Memoria Title

Memoria means memory. The game as well as the word. Released a year after Chains of Satinav, Memoria was a direct sequel, despite the marketing focusing on new character Sadja. Was it a PR experiment, or did Chains not sell enough so they changed the cover character? Who can remember these days? Not me, I just played the game. As for where it stacks up in comparison to its predecessor, let’s find out.
So Memoria is an adventure game with the same trappings as Satinav. The story is framed around Geron trying to find a cure for Nuri, who’s trapped in the body of a raven. Geron is still living in Andergast and throughout his story we revisit old locations in the city as well as some new ones previously unseen. Geron is the same as always, downbeat and cynical yet determined. It’s rather refreshing to see him again, even if he hasn’t changed much. Nor have much of the town’s residents changed their opinions on him. He’s suffering a serious case of where’s my respect this game. Nuri on the other hand is a raven and while there is much more in the background. Being a raven her interaction is limited. Worse, her memory seems to be fading, no longer able to fit into a raven’s mind. This made any interactions with her miserable reminding me of visiting a relative with Alzheimer’s. Other characters in Geron’s story include my favourite, Jacomo the fairy scholar, Fahi a foreign merchant with a penchant for riddles and Bryda a promising mage novice.

The Tomb of Malakkar


Wait, where’s this Sadja girl that’s on the cover? Well here’s the big differentiator between Satinav and Memoria. Geron starts experiencing dreams early in the game of Sadja, a princess who lived 450 years ago. These dreams of course feature us playing through Sadja’s story. They intersperse with Geron’s narrative intertwining as Geron seeks to discover the ending to Sadja’s tale. This for me was the mechanic that elevated Memoria above its predecessor. While I’m a fan of tightly coupled third person narrative the jumps between Geron and Sadja allowed the story to take have far more scope than with one protagonist. I have no mouth and I must scream did something similar. Sadja’s time is filled with magical spirits and a brewing demon war. Geron’s time is of peasants terrorized by a mysterious demon that turns people to stone. The leaps between the two time periods show different sides to the world and fill in the gaps in each other’s stories.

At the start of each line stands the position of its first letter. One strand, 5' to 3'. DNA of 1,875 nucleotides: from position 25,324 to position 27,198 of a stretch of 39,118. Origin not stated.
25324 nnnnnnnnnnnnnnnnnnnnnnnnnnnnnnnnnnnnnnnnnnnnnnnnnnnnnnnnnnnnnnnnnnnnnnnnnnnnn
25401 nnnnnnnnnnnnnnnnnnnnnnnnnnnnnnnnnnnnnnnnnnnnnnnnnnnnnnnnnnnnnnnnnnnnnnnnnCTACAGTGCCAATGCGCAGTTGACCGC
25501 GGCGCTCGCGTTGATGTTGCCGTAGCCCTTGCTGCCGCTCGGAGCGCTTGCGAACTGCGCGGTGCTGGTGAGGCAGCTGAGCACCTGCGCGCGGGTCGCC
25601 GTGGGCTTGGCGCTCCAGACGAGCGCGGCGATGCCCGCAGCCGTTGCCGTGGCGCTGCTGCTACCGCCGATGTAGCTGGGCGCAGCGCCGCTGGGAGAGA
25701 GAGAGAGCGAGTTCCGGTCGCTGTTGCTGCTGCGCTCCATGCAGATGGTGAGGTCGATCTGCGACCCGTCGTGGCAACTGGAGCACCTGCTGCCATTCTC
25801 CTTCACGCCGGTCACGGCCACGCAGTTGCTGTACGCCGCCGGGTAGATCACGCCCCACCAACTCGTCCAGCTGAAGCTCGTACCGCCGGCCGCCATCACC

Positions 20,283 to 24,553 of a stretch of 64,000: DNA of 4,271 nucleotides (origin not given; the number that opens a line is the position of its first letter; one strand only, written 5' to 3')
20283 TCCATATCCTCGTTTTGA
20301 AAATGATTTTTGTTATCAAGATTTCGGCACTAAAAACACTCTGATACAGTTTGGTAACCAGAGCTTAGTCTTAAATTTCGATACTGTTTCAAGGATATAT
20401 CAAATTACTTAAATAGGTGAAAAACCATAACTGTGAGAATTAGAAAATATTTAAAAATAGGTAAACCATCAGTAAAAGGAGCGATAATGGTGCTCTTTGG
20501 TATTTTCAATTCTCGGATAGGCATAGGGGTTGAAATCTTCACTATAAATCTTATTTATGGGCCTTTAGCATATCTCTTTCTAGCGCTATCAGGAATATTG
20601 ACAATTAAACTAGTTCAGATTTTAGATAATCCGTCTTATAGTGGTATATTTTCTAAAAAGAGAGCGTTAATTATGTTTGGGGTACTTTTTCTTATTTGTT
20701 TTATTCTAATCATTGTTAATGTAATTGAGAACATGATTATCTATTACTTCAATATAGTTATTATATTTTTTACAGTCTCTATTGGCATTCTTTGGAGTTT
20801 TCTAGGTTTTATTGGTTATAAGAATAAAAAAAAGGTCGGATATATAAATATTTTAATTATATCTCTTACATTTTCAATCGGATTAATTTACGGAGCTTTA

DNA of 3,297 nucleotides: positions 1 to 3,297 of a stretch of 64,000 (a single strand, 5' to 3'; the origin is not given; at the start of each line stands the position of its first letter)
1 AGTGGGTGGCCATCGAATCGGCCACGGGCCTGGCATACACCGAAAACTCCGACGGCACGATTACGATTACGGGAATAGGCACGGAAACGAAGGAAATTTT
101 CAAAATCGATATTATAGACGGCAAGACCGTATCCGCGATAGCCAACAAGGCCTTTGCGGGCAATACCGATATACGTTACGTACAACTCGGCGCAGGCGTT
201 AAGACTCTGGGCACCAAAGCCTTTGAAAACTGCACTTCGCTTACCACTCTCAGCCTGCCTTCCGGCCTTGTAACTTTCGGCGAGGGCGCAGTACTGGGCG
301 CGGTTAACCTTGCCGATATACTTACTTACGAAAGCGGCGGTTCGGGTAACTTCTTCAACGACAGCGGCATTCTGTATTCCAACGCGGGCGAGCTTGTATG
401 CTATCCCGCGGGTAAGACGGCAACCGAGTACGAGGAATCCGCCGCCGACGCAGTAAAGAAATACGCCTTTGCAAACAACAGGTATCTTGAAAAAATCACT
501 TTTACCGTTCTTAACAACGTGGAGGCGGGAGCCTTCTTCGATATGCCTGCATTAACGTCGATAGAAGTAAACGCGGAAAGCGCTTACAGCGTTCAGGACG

Another aspect this affords is the chance to go more into the Dark Eye's backstory. Sadja's time is actually part of a big event in the setting, the time of the Demon Lord Borborad. This incorporation of the setting lends it feeling part of a larger narrative which is almost always a good thing in a franchise. I was actually inspired to go and look up some details on The Dark Eye as a result.

Which is not to say Memoria is perfect. For one, the narrative it builds could not have happened without Chains of Satinav to precede it. Geron’s story is thin on the ground, wrapped up in detective work as he is. Sadja and her companions get little room to truly explore their characters. The game functions technically the same as Satinav, with the beautiful backgrounds but somewhat jarring character art. The puzzles this time ranged from an entertaining collect the elemental spirits venture to a frustrating forest maze. The central concept of memory runs throughout the game but the storytelling aspect only comes into play towards the end. Speaking of the end it did feel a bit crammed together. The revelations come thick and fast, resulting in a short finale that feels limited in scope.
The Flying Fortress


To go into it further our old friend Satinav comes out again. This time instead of being a prisoner of time he's its cruel keeper. We even see him write characters out of existence. Well I'd be grumpy stuck on a barge all the time. The revelations pertain to memory and a certain blind spot in Satinav’s writings. This blind spot can be utilised by a lucky few to write their own story. Needless to say we’re given the opportunity to do such a thing at the end. However the result is always the same, a character I didn’t expect to takes control and rather than telling the story, you have to undo another. It felt to me like the concept was underutilised as a result. The one choice that is in, turning Nuri back or letting her go free as a raven didn’t seem a choice to me. If you saw someone you knew was hurt and suffering standing at the edge of a bridge, would you tell them to jump?

Apart from those little tangles the ending was good though and Memoria is both a worthy successor to Satinav and a better game in its own right. If you do try them, try both in order. You’ll remember it better that way.
Nuri at the ending

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